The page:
- The Washington Times - Friday, July 19, 2002


Glaciers melting morethan once thought

Alaska's mountain glaciers make up a tiny fraction of the world's ice pack, but a new study indicates the amount of water melting from those rivers of ice is much greater than once thought, and may be contributing more to the rising sea level than any other glacial region, Scripps Howard News Service reports.

Glaciologists from the University of Alaska at Fairbanks report today that water from the state's glaciers raises the ocean level by more than one-hundredth of an inch each year, and has been responsible for at least 9 percent of the approximately 9 inches of sea-level rise worldwide over the past century.


Three boaters founddead off beach

HERNANDO BEACH A man, his wife and his mother were found dead yesterday off Florida's Gulf Coast, the apparent victims of a triple murder or murder-suicide while they were boating, officials said.

The bodies two in a pontoon boat and the third nearby were discovered after someone on the boat called relatives on a cell phone, Hernando County Sheriff's Lt. Joe Paez said. The 30-foot boat was anchored about a half-mile off Hernando Beach, north of St. Petersburg.


Poodle stung to deathby angry bees

LOS ANGELES An aggressive bee swarm killed a poodle, stung its owners and forced the evacuation of some classrooms at a nearby elementary school in a suburb east of Los Angeles Wednesday, fire officials said.

The swarm apparently descended from trees near the home where the dog was stung to death, said Capt. Brian Jordan of the Los Angeles County Fire Department.

A 12-year-old girl and her father each were stung once while trying to rescue their pet, Mr. Jordan said.

A beekeeper will perform tests to determine whether the bees are of the aggressive Africanized strain, a fire official said.


Duck owner acquitted of noise violation

MANITOU SPRINGS A duck owner whose neighbor complained that the pet was quacking up a storm has been acquitted of a charge of violating a city noise ordinance.

Lou Smith's next-door neighbor, Jen Dawson, a retired professor, called police May 1 to complain of Mr. Smith's adopted European buff-crested duck, Homer.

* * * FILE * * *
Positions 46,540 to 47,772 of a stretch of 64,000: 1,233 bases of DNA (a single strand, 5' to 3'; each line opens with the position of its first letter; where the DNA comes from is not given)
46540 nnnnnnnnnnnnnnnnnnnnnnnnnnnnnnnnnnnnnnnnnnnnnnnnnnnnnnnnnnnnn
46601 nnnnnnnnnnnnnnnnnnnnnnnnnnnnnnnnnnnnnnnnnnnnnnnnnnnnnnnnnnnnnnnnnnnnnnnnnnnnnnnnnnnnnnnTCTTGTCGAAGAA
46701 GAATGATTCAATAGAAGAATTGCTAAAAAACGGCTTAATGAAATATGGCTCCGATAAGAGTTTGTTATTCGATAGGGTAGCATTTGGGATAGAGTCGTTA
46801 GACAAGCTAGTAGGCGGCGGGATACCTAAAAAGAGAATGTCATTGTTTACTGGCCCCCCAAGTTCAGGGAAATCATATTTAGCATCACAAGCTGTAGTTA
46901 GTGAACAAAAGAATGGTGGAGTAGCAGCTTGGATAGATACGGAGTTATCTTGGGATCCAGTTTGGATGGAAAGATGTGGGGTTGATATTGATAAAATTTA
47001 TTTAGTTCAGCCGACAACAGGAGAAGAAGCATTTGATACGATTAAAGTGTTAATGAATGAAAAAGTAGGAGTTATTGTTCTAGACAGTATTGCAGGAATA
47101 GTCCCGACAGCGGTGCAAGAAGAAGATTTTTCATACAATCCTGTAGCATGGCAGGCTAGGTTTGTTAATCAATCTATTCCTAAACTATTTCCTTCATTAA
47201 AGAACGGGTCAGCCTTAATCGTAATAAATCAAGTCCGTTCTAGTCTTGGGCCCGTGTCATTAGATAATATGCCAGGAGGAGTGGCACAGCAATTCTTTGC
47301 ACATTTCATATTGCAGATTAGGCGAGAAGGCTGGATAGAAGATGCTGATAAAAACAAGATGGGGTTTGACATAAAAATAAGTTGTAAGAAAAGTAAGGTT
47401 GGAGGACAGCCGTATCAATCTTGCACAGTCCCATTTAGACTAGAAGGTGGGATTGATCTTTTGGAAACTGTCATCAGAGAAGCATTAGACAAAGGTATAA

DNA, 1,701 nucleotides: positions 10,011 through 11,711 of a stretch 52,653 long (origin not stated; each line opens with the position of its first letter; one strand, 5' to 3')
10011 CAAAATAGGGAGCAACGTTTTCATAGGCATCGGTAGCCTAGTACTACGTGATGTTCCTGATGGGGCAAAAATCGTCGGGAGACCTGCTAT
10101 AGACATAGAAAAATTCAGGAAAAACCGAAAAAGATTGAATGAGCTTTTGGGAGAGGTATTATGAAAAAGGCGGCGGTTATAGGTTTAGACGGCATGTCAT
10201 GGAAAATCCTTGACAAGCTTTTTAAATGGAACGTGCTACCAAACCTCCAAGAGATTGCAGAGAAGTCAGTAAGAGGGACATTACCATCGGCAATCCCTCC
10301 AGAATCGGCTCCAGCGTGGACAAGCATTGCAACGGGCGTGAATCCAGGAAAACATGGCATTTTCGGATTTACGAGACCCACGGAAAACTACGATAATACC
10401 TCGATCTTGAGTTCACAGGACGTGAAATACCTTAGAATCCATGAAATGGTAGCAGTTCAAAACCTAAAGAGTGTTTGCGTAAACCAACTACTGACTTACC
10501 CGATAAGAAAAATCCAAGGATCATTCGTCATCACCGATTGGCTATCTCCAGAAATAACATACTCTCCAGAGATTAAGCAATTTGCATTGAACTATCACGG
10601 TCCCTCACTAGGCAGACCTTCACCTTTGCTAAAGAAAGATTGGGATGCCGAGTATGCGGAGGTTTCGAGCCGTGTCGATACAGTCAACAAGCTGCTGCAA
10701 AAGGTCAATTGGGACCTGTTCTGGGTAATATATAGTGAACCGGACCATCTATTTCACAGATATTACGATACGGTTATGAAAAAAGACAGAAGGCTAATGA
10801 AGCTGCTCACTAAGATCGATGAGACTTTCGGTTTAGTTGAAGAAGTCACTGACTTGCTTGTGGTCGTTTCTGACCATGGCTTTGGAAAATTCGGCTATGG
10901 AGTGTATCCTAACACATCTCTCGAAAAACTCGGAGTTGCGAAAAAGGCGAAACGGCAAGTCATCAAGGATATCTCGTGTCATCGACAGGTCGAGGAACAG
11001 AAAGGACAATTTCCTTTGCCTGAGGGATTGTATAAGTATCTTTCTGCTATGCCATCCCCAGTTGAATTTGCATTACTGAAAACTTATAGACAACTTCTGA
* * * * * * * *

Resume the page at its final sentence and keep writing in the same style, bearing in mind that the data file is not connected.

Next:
Miss Dawson works from home and said the quacking was keeping her from working. But under questioning in court Tuesday, she conceded she did not see Homer quack that day. "I saw it moving around," she said. "I couldn't see its mouth."

Judge Robert Lowrey said he was not convinced the quacking was continuous and loud enough to constitute an unreasonable noise.

"I was asking myself this morning: 'Is this what I went to law school for?'" City Attorney Alan Jensen remarked afterward.


Rescuers wake up floating body

HONOLULU A report of a body floating in a stream turned out to be a wake-up call for rescuers.

The body found in Nuuanu Stream on Wednesday turned out to be a woman from Kalihi, outside Honolulu, who had fallen asleep but was very much alive. The 37-year-old woman, who was not seriously injured, told fire rescuers she was dreaming and had no idea how she got into the water.

The woman, whose name was not released, was startled when firefighters grabbed her, authorities said.

The rescuers said the current was picking up and the woman could have drifted into Honolulu Harbor if she had not been rescued.


Lab developing device to detect smuggled cash

IDAHO FALLS Researchers at the Idaho National Engineering and Environmental Laboratory are developing a device that can smell money in baggage carried through U.S. Customs Service checkpoints.

A U.S. Senate panel has endorsed $2 million for the project.

The apparatus is the size of a hand-held vacuum and can detect chemicals in Treasury Department ink.


Papermen convicted of criminal defamation

KANSAS CITY A newspaper publisher and an editor were convicted Wednesday of criminal defamation for falsely reporting that the mayor and her husband lived in another county.

The case involved the New Observer, a free-circulation tabloid that often criticized Kansas City Mayor Carol Marinovich; her husband, Wyandotte County District Court Judge Ernest Johnson; and Prosecutor Nick Tomasic.

Jurors convicted publisher David Carson, 85, editor Edward H. Powers Jr. and Observer Publications, which distributes the New Observer, of seven counts of criminal defamation.


Program enlists fishermen for patrols

PORTLAND The Coast Guard said Wednesday it will go forward with a program to enlist Maine fishermen to help with homeland security patrols around the state's remote waters.

An official said last week that the Coastal Beacon program, announced in February, would be held up because of bureaucratic red tape and potential federal privacy violations in collecting fishermen's personal information.